After ransomware and social engineering, malicious insiders are the top threat for organizations. Actors such as disgruntled former (or soon-to-be-former employees) or financially motivated business partners can misuse their authorized access for personal benefits or gains.  

Since they’re conscientiously trying to compromise the confidentiality, integrity, or availability of information systems or data, malicious insiders can cause tremendous harm.  

A data breach involving malicious insiders is the third most expensive type of breach; only breaches due to business email compromise and phishing are more costly. 

How Do Insider Threats Affect Organizations?

The potential implications of insider threats are many, including: 

  • Data privacy and confidentiality violations (or data breaches) when sensitive information is disclosed to an unauthorized party 
  • Disclosure of intellectual property and other proprietary information for the purposes of corporate espionage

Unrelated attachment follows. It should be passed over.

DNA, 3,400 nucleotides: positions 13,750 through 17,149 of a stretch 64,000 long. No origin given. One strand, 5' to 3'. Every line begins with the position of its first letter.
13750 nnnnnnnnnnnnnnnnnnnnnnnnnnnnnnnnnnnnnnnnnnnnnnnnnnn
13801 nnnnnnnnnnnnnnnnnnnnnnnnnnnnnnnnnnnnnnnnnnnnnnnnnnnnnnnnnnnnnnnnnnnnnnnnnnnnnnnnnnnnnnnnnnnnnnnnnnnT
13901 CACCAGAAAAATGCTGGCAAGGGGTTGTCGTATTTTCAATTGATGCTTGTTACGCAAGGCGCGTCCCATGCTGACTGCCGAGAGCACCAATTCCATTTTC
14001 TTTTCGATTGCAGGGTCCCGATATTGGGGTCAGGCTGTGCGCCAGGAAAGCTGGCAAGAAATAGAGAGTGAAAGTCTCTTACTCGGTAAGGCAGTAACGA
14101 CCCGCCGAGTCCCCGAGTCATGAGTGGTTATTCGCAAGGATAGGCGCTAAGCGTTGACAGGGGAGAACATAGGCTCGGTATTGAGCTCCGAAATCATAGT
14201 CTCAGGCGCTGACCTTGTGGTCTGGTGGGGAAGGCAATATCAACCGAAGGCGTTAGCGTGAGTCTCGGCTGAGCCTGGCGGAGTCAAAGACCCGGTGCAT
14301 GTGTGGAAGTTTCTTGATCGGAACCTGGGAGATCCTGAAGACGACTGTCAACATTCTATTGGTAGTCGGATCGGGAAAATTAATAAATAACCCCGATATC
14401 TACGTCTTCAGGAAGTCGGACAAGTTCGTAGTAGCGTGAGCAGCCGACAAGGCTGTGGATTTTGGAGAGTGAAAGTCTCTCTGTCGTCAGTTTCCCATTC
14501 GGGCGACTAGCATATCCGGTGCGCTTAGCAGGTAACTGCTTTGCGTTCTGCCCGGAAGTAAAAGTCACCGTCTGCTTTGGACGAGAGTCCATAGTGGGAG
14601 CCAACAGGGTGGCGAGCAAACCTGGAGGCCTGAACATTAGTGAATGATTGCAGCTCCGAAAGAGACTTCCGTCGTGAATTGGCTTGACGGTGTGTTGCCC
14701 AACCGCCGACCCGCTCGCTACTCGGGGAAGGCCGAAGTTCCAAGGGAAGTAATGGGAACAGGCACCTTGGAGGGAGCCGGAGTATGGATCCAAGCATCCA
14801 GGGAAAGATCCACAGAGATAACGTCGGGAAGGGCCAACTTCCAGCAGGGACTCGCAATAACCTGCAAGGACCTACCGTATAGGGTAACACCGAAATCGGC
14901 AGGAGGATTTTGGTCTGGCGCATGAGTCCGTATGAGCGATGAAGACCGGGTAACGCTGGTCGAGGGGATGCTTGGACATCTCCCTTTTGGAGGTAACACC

• Sabotage or disruptions of operations due to systems downtime, ransomware, etc. 

Many major cybersecurity incidents that have been in the news in the past few years were due to insiders. The consequences have ranged from data breaches affecting millions of consumers to disruption of essential services. Other potential outcomes include malware infections, financial losses, reputational damage, loss of customers, and criminal activity such as financial fraud. 

Insider Threat Indicators 

Indicators of insider threats generally center around information collection and transmission activities, as well as generally suspicious behavior. 

Unusual Logins and Out-of-the-Ordinary Access Requests

Warning signs of unusual activity include users logging in outside of their typical work hours or IP location, repeated failed login attempts, and access of systems of data that are uncommon for the specific role. While some of these activities may have legitimate reasons, organizations often flag these requests and investigate or apply additional controls. 

Use of Unauthorized Applications within Systems